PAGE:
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Let our physical therapy team help you find relief from pelvic pain, interstitial cystitis, sexual dysfunction and urinary and bowel conditions.

What We Treat:

South Aiken Physical Therapy & Wellness  now offers pelvic floor physical therapy for men and women, including internal & external evaluations for pelvic floor muscle integrity. Some of the conditions that we treat are:

  • Anorectal pain
  • Coccyx pain
  • Constipation
  • Diastasis recti
  • Fecal incontinence
  • Interstitial cystitis / painful bladder syndrome
  • Low back and hip pain
  • Pelvic pain and pelvic floor dysfunction
  • Prolapse
  • Prostatitis syndrome
  • Pudendal neuralgia
  • Sacroiliac dysfunction
  • Urinary incontinence, frequency, and urgency

If you have any of these symptoms or have a diagnosis of interstitial cystitis (IC), pelvic floor therapy might be right for you.

Our Philosophy:

You Are a Whole Person

We believe in finding and fixing the underlying 'why' behind your symptoms. Our holistic approach yields lasting results because we look beyond the pelvic floor to address all the factors contributing to your symptoms.

We also believe in hands-on, manual physical therapy. You won't be simply hooked to a biofeedback machine and told to just practice your Kegels - we have a whole-body, integrative approach to the pelvic floor.

Physical therapy is a team effort. We are here to listen and help you meet your goals. From day one, we empower our patients with the tools and understanding to resolve symptoms and prevent them from returning.

What is the pelvic floor?

The pelvic floor refers to the muscles that support your reproductive and urinary tract, including your bladder, uterus (or prostate), and rectum, also wrapping around the urethra, vagina (in females), and rectum. These muscles attach to your pelvis and to your tailbone and sacrum. In addition to providing support, they also help you control bladder and bowel function.

When these muscles aren’t working as they should, they can cause pain and other symptoms that interfere with daily functioning. Physical therapy can help ease pain and associated symptoms, getting you back to normal functioning.

What is pelvic floor physical therapy?

Pelvic floor physical therapy is a treatment to help address pain, weakness, and  dysfunction in the pelvic floor muscles . The type of therapy prescribed will depend upon the symptoms you’re experiencing. For example, some symptoms will require relaxing and lengthening of the muscles, while others may require strengthening the muscles.

Pelvic floor physical therapy can be used to treat pelvic floor dysfunction and the symptoms so often associated with it. Some symptoms that can be improved with pelvic floor physical therapy are:

  •   Urinary problems, such as:
    • Urinary incontinence
    • Urinary frequency
    • Urinary urgency
    • Painful urination
    • Difficulty stopping or starting urinating
    • Difficulty fully emptying the bladder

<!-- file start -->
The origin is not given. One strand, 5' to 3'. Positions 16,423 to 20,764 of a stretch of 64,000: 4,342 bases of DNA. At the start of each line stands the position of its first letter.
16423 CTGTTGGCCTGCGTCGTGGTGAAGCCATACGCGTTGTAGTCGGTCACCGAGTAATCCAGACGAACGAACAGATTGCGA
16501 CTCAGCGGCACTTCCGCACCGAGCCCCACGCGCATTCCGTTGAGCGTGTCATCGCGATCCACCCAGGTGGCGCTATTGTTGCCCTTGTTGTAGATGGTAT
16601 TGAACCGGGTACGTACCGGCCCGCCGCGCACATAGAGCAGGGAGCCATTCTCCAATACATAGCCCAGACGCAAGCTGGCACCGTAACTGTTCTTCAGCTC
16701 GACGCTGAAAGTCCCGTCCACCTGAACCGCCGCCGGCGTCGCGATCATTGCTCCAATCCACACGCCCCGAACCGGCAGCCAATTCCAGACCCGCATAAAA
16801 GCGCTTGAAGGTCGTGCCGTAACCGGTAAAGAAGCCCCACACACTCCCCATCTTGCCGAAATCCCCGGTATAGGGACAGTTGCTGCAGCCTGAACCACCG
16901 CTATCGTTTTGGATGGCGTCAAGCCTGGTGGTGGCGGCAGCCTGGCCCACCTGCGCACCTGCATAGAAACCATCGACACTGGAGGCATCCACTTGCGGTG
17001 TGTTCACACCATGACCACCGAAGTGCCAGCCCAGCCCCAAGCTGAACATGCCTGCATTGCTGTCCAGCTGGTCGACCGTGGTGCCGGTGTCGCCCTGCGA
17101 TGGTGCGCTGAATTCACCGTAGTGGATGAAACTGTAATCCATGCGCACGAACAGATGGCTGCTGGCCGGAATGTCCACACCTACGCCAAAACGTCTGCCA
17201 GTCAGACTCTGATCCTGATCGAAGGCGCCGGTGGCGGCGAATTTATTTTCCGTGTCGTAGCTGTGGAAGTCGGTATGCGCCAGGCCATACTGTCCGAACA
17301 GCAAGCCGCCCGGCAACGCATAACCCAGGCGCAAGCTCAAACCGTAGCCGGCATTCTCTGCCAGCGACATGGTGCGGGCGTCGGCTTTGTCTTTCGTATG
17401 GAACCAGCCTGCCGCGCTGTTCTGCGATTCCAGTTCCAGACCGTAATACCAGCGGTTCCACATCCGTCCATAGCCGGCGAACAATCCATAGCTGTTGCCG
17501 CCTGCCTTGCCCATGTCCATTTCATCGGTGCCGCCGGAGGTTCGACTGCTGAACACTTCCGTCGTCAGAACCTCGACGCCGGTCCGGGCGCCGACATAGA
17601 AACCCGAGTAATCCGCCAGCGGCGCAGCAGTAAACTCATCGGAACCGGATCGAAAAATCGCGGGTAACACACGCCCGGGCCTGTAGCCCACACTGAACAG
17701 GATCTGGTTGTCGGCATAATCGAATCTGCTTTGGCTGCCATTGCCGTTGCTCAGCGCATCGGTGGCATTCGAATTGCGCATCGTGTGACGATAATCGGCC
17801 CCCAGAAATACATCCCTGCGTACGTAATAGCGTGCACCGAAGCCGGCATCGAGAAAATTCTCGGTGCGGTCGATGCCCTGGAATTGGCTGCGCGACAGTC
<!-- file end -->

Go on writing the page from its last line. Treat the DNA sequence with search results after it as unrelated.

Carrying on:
•  Bowel
    • Fecal incontinence
    • Straining or experiencing pain during bowel movements
  • Unexplained pain
    • Pelvic pain
    • Pain in the genital area
    • Rectal pain
  • Pain during intercourse

If you have any of these symptoms or have a diagnosis of interstitial cystitis (IC), pelvic floor therapy might be right for you.

What to expect:

When you start working with a physical therapist to address pelvic floor functioning, there are some things you can expect. At your first appointment, your therapist will likely do an assessment before deciding which types of therapy will be most effective. That assessment may include an evaluation of both external and internal muscles. You may be asked to stand, walk, and sit so the therapist can see whether you may have posture or joint issues that could be affecting the pelvic floor muscles.

Most physical therapy to treat pelvic floor dysfunction and pain is hands on, which includes both internal and external therapy. Because internal physical therapy may be difficult for some people, therapists are sensitive to the needs of every individual and will not begin with internal physical therapy until you are ready.

Internal techniques may include using a specialized instrument or a finger inside the vagina or rectum to do trigger point therapy.

Depending on your condition, your therapist may also suggest Kegel exercises to strengthen your muscles. He or she will help train you on the proper way to do Kegels.

The evaluation of the pelvic floor itself usually requires an internal exam. To do this, we will use manual palpation either vaginally or rectally, whichever is appropriate. Manual palpation means that we will use one finger to do the assessment. This is different from a female gynecological exam, which uses instruments, such as a speculum. The purpose of the exam is to assess for muscle strength, excessive tightness, trigger points (small muscle “knots”), painful areas, and muscle coordination. Usually, the internal exam is not painful. If you are coming here because of a pain condition, it’s important during the exam to identify the specific muscles that are causing pain. This will help to create a proper plan of care.

The initial evaluation will first determine whether therapy is appropriate, and if it is, it will determine the appropriate plan of care. Treatment  may  include:

  • Strengthening or stretching exercises of the trunk, legs, or pelvic muscles
  • Relaxation exercises for shortened pelvic muscles
  • Coordination exercises
  • Education in self-management and prevention
  • Biofeedback for either strengthening or relaxation of the pelvic muscles
  • Modalities like heat, ice, or electrical stimulation.

    Treatment will vary depending on the specific problems identified.

    Pelvic floor therapy is recommended as a first-line treatment for many disorders of the pelvic region.